I’m biased, obvi­ous­ly, because I did one of the series of col­lab­o­ra­tion brews that Brains set up with blog­gers, but I don’t think col­lab­o­ra­tion beers can be dis­missed as auto­mat­i­cal­ly not worth try­ing because some ama­teur has had a hand in putting them togeth­er.

    The pro­fes­sion­al brew­er is in charge, a fair amount of mon­ey has been spent on ingre­di­ents – in my case more than half a tonne of Maris Otter, NOT the cheap­est malt in the world – then there’s the tax that has to be paid, nev­er mind the embar­rass­ment to the brew­ery if it turns out the beer is crap: you can be pret­ty cer­tain the brew­ery will ensure that the stuff is going to be, at the very least, drink­able, if only so they can shift enough of it to cov­er their costs. So the idea that this is some­how not going to be a “prop­er” beer com­pared to one that has only been thought up by cer­ti­fied mem­bers of the Insti­tute of Brew­ing and Dis­till­ing is, I think, entire­ly wrong.

    Sec­ond, while brew­ers are per­fect­ly capa­ble of inno­vat­ing on their own, bring­ing in a com­plete out­sider can give every­body an inter­est­ing exchange of ideas and expe­ri­ences: Bill Dob­son at Brains con­fessed to me that in all his years as a brew­er, he had nev­er used Maris Otter before (in part because it’s so expen­sive).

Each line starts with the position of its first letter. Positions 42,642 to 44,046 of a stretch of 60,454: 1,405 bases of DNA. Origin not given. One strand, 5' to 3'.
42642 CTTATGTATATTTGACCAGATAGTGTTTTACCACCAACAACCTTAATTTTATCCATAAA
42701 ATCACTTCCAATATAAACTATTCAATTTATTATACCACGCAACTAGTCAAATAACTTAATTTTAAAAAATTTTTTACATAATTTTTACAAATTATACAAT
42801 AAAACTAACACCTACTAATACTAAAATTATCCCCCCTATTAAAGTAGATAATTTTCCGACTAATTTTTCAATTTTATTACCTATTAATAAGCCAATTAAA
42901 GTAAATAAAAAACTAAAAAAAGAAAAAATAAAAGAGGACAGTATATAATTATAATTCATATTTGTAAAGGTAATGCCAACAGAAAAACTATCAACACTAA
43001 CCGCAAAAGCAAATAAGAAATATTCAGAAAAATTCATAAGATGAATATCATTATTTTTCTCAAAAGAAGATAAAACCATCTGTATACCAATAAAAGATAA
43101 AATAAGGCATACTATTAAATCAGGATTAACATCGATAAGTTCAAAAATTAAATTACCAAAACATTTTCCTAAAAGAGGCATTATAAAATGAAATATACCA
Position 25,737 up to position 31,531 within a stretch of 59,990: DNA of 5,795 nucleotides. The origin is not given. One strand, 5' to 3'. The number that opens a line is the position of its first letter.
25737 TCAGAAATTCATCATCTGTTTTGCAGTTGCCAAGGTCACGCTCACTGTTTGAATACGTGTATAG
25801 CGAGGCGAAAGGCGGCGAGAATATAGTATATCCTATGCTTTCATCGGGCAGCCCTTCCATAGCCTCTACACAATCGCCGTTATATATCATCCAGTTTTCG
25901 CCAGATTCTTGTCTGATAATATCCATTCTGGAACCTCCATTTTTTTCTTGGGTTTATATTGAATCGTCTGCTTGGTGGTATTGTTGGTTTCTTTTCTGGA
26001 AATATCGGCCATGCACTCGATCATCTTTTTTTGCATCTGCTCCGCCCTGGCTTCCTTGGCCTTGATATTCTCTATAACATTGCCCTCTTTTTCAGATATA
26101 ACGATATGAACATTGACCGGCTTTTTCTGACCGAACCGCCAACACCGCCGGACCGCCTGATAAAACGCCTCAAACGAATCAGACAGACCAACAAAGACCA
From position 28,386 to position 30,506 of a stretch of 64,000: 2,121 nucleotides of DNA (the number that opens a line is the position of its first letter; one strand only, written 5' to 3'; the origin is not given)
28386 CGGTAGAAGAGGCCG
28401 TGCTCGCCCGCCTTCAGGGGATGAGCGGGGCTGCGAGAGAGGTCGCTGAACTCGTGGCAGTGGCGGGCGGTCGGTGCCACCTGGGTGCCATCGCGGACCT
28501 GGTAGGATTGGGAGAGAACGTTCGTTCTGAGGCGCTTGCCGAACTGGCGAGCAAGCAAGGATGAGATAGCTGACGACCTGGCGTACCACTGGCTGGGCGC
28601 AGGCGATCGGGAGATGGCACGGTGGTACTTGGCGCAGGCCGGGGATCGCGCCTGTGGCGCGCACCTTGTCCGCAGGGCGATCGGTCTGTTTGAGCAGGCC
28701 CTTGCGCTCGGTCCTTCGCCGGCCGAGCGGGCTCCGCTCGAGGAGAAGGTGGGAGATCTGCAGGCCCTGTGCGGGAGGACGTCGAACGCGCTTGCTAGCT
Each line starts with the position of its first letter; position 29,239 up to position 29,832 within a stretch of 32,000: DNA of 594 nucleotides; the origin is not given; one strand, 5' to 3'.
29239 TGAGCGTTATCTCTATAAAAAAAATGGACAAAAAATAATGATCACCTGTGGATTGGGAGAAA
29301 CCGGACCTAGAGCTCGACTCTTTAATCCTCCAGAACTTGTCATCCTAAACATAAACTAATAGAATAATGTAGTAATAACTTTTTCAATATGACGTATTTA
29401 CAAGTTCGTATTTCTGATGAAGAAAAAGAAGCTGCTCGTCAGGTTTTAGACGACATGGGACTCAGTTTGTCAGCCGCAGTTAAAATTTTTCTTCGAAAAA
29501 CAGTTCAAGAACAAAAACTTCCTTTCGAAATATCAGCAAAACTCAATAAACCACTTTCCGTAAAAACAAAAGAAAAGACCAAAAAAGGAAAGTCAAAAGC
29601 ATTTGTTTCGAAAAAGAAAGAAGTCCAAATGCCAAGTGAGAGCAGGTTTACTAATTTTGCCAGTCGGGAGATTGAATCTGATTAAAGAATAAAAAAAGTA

Third, these are exper­i­ments that should be wel­comed in their own right: EVERY best-sell­ing beer today start­ed off as an exper­i­ment. Samuel All­sop­p’s first IPA was an exper­i­ment. Even Arthur Guin­ness’s first stout was an exper­i­ment. While not every exper­i­ment suc­ceeds, I’ll bet there will be a brewer/blogger col­lab­o­ra­tion one day that will become the brew­er’s flag­ship beer, even if it does­n’t equal the sales of Old Speck­led Hen (orig­i­nal­ly a one-off) or Spit­fire (also orig­i­nal­ly a one-off). So don’t turn your back on the col­lab­o­ra­tions: you could be dis­miss­ing the next Stel­la Artois, also orig­i­nal­ly a one-off (um, 🙂 on that one …)

    I agree that every­body should be up-front about what they get out of their col­lab­o­ra­tion: for me, it was four free pints and a free pie and chips in the Goat Major in Cardiff (I paid my own train fare), two cas­es of Colonel Williams EIPA deliv­ered to my home, two blog posts, and a huge amount of fun. Oh, and the con­fi­dence, hav­ing drunk it and heard the com­ments from oth­er peo­ple, that I’d man­aged, ama­teur that I am, with the aid of some extreme­ly pro­fes­sion­al peo­ple at Brains, to pro­duce what was real­ly rather a good beer.

    1. We will now pre­tend that final ques­tion was­n’t rhetor­i­cal…

      I think the point we’re mak­ing is that we’ll always try an inter­est­ing sound­ing beer because it sounds inter­est­ing, but hav­ing a blog­ger’s name on the label does­n’t auto­mat­i­cal­ly make it so.

      Admit­ted­ly, we’d prob­a­bly take more seri­ous­ly his­toric recipes with your’s or Ron’s name on the label, but that’s a qual­i­ty assur­ance thing.

    2. two cas­es of Colonel Williams EIPA deliv­ered to my home

      I am so green.